My husband, Chris, and I were talking with a friend the other night, and she asked why we “knew so many people.” I didn’t know how to respond. Because the truth is Chris and I are blessed with many friends, but acknowledging that felt arrogant, like we’re proud of climbing the social ladder or having fans. I’d never want to come off that way, or be that way.
Trying to sound humble rings hollow though, and still somehow reeks of arrogance. Like those Facebook statuses that go beyond life-update to self-congratulation, eg. “So #blessed to be in tropical paradise with this martini on a business trip! I have the job of my dreams! #humbled” when #humbled doesn’t quite belong.
All this was playing out in my head when Chris responded to our friend, “Oh it’s just because we got married as students so it was a good story, and a lot of people wanted to hear about it. And we’re involved in a lot of clubs, and that automatically means that you connect with many groups of people.” For a second, I couldn’t keep back a small frown. Of course us getting married in college was a story, and of course we ran in a lot of different circles because of our clubs, but that wasn’t why everyone knew us, right?
And that’s when a hunk of my deep, dark soul gunk showed its ugly face. I felt myself slipping into pride re: my own awesomeness while feeling annoyed that Chris wasn’t talking about it. All I could think was, “Hey, I’m actually a really great person, like better than a lot of people, and everyone wants to know me because of that, not because of the clubs I was in.” I was actually offended at my husband for suggesting otherwise. I thought I deserved whatever popularity I had because I was just cooler, more fun, nicer, whatever form of “better” you can think of, than many other people, so people liked being around me. Duh.
Now that only sounds terrible because it is. Talk about UGLY. Talk about RUDE, PROUD, STUCK-UP, FOOLISH, DISGUSTING. But I explained the ugliness away, the easiest thing to do. I nodded along with Chris and covered up my proud nastiness by thinking, “Well, people have told me before that I’m a great person, so it must be true. I’m just being myself and everyone loves it–I can’t help that.” I sounded like Gretchen Wieners from Mean Girls: “I’m sorry everyone’s jealous of me, but I can’t help it if I’m popular.” So not fetch.
At the time I was providentially reading “Pastrix” by Lutheran pastor Nadia Bolz-Weber. I really liked how she tried to live like Jesus, so I looked up her sermons online. In one of my favorites she talks about how hard it is for us to see and accept the truth of our own motivations or actions. We may justify something bad we’re thinking or doing, and let it go unchallenged for days or years at a time. The truth is there, but we just cover it up or explain it away, or both, when the truth could set us free.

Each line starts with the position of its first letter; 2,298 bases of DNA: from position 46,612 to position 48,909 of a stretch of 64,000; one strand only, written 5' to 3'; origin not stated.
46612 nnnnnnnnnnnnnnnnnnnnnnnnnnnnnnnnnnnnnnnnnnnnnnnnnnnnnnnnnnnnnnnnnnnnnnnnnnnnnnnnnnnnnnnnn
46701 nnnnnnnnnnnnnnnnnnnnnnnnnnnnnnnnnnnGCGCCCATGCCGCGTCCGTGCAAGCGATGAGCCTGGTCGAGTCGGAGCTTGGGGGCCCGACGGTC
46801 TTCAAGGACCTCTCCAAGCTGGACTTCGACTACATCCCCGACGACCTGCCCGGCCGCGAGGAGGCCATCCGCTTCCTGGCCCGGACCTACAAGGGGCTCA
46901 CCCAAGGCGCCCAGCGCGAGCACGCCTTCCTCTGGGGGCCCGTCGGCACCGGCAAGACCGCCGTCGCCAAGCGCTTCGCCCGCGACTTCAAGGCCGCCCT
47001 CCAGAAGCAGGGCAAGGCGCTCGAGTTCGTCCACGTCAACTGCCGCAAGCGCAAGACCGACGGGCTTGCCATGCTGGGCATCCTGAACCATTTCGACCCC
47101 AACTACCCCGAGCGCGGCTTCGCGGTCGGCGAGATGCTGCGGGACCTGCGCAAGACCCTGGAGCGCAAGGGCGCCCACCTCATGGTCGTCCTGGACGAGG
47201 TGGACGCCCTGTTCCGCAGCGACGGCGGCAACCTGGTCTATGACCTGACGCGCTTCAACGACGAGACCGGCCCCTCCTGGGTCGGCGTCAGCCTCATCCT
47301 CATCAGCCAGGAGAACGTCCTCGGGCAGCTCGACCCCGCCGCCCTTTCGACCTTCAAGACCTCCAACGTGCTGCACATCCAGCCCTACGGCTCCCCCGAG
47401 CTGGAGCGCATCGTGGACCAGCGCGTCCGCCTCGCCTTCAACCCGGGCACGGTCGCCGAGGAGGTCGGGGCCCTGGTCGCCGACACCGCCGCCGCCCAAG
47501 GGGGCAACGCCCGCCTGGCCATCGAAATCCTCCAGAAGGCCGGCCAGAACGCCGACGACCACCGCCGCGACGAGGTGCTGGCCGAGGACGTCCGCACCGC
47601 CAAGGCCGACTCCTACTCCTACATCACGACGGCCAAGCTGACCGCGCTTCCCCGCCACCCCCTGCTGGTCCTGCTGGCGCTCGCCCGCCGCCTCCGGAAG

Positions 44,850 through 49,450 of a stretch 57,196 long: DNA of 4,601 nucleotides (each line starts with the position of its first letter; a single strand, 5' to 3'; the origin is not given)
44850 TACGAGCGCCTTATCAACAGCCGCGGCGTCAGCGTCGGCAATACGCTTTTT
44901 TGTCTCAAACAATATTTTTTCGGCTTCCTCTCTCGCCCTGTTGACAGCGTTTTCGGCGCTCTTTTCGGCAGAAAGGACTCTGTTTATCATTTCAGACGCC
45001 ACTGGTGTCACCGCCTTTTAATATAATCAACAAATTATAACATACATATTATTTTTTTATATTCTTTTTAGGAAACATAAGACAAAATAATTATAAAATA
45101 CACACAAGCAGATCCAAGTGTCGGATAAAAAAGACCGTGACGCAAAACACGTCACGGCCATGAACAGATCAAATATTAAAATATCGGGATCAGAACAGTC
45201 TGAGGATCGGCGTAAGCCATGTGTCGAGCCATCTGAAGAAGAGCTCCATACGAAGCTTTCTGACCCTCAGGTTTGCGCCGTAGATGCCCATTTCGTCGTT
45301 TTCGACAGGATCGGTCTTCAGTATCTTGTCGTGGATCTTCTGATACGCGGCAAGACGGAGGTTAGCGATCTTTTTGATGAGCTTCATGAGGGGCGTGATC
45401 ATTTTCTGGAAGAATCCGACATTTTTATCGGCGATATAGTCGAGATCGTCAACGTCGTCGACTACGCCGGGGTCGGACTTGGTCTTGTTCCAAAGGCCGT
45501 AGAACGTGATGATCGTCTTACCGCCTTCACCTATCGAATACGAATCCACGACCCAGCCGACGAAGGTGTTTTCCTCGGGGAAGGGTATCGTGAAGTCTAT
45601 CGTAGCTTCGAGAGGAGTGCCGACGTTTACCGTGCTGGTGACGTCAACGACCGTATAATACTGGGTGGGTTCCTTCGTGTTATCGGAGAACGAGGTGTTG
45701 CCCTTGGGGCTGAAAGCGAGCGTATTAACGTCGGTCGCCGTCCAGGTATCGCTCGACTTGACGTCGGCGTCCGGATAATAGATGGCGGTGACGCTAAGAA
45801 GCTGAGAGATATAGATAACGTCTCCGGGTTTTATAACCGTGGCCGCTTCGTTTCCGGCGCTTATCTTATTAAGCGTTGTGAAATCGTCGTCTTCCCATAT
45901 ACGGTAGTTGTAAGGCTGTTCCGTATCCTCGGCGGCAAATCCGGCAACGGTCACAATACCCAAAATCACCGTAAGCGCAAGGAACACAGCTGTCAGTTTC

To use Nadia’s examples, are you gossiping a lot and in doing so, pawning off malice as compassion? Or are you fudging on your taxes because you’re against the wars the taxes support, pawning off greed as non-violence? Or maybe you’re not fulfilling your obligations to your community because of self-care, pawning narcissism or self-loathing off as a virtue?
Oof. As soon as I heard her sermon, I felt that awful pit in my stomach that you may have experienced before: the one that means you know you’re doing something wrong, and you know how to make it right, but you really don’t want to confront either. In my case, I was denying the truth–i.e. I can be arrogant fool–in favor of another, seemingly reasonable take on it–i.e. that I’m just special, and others have affirmed that, so it’s not a bad thing to think.
Once I realized the truth, I cringed from the idea of sharing it with anyone. The truth may “set me free” but it would be embarrassing to fully dig up and face all of it, especially in front of someone else. Nadia agrees with me: in her sermon, she says, “Yes, encounters with truth are hard and require you to step into something that feels like it might just crush you. But the instant it crushes you it also puts you back together into something real. Only the Gospel can do that.”
I had trouble sleeping that night, worrying over whether I should tell Chris about this or not. The next morning I did eventually blurt out something that sounded like, “Questionyesterday thinking about mygreatness butNadia and truth settingmefree but soproud feelashamed pleasehelp.” The weight lifted some, and lifted a lot more when I talked with God about it while walking to work.
And I realized that when I prayed about it, God didn’t feel judgmental, like he wanted to penalize me for not being perfect. He was comfortingly helping me sort it all through so he could make me into something new, which is what he has always promised. This wasn’t about making me feel ashamed, it was about finding the truth, and growing from it.
What does that look like? It mostly looks like me asking myself, “What am I really thinking?” or “What’s my real motivation in saying/doing this?” no matter how ugly the answer is. Once I see what’s going on, I can sort of diagnose it and fix it. It just takes a lot of remembering that the truth will, in fact, set me free, because the process of confronting the truth is still difficult. No one likes realizing that while they thought they were being kind or generous, they were really being apathetic or selfish.
It’s like a chore that makes you feel good afterwards (like making a really difficult but amazing dinner). Find the ugly truth, air it in the sun, observe it, learn from it, and let God form a new, better you.
It’s like Nadia describes: “Step into the light. You’ll be fine. You’ll be real. And you’ll be free.”
(You can read or listen to Nadia’s sermon here: http://www.patheos.com/blogs/nadiabolzweber/2012/03/being-good-doesnt-make-you-free-the-truth-makes-you-free/)